Why Were These Photographs of the Great Depression Rejected and Scarred?

The images captured by the many photographers working for the Farm Security Administration during the Great Depression and the start of WWII are an amazing asset for the American people. We are so very lucky to be able to see these slices of life and industry today and captured by such skilled photographers. Many of them went on to have successful careers and became well-known figures in the arts. But, even these talented professionals sometimes produced work that was not considered up to snuff by the higher-ups. Some photographers and commenters have called them “scarred” or “killed” because the method of rejection was to take a hole punch to offending image. Negatives were given a hole which was placed randomly, sometimes obscuring the main subject of the image.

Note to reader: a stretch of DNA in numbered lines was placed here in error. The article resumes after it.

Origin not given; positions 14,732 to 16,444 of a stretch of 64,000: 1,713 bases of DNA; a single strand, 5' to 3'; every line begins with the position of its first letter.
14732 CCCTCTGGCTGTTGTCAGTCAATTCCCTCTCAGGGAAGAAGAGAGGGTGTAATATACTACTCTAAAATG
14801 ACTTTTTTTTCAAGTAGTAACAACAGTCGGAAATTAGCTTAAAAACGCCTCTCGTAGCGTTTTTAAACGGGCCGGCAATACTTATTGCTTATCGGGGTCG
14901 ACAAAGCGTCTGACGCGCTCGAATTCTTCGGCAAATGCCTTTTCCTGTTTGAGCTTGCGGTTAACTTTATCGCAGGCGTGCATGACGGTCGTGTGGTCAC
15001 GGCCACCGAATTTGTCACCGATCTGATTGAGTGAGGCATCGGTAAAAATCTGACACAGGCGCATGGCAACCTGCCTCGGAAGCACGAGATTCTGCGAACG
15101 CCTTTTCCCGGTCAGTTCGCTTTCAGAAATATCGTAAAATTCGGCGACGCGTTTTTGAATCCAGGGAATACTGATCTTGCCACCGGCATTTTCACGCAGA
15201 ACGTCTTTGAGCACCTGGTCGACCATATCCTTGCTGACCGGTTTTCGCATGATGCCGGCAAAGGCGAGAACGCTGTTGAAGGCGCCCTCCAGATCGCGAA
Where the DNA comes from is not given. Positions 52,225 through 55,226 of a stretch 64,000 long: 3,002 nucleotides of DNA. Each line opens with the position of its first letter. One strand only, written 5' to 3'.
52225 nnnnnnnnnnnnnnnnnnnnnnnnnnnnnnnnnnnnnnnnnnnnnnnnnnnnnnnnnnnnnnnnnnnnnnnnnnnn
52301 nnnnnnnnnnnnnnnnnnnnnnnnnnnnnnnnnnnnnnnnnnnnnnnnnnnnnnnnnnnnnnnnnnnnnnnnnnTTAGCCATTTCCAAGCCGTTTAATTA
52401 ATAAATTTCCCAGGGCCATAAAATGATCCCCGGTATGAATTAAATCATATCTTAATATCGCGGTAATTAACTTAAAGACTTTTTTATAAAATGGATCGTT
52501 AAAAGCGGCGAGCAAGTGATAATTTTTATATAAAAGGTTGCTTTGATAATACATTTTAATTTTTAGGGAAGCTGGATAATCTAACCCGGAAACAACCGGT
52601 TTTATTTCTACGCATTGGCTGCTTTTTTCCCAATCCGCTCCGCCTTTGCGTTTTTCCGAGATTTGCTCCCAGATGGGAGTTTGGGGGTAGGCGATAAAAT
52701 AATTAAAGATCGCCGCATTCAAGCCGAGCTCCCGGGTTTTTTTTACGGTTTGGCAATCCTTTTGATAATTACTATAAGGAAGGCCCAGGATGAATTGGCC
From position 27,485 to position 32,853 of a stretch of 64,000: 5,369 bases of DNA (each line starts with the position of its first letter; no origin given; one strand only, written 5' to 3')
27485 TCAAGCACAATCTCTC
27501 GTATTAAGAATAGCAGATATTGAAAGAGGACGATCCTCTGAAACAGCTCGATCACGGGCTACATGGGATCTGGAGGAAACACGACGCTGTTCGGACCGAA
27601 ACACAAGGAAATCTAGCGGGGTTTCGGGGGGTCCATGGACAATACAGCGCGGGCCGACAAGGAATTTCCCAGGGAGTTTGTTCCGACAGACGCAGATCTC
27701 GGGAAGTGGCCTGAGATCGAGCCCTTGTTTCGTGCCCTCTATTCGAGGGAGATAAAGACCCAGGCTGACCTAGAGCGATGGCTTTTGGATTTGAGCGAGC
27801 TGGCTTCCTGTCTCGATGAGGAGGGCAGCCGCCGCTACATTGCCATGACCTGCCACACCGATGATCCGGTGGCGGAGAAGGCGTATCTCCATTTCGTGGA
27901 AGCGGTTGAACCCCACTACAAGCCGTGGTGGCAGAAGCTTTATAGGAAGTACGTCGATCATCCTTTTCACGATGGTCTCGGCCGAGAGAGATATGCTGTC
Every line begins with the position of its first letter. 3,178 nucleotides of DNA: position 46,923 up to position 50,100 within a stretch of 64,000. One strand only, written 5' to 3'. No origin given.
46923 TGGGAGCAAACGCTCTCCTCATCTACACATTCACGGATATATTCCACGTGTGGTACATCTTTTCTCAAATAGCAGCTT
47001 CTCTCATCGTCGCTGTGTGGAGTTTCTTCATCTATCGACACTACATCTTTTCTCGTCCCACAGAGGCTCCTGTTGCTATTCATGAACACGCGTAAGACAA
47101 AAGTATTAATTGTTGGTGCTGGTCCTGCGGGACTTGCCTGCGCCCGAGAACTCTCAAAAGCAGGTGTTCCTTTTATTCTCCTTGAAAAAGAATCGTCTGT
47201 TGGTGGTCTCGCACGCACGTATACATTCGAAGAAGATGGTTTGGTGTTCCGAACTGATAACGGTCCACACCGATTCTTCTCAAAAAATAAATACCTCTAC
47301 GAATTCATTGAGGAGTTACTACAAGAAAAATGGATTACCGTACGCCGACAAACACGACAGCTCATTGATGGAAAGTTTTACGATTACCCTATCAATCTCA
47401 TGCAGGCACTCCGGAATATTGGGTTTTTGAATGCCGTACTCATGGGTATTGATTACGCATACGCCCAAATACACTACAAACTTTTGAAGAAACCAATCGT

Roy Stryker (right), speaks with FSA photographers   John Vachon, Arthur Rothstein and Russell Lee
Via/ Library of Congress
Famers Talking Rejected FSA Photo
Via/ Library of Congress
Farmer with His Family and Dog, Rejected FSA Photo
Via/ Library of Congress
FSA rejected photo 1935 school teacher
Via/ Library of Congress

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Depression era women with a girl rejected FSA photo
Via/ Library of Congress

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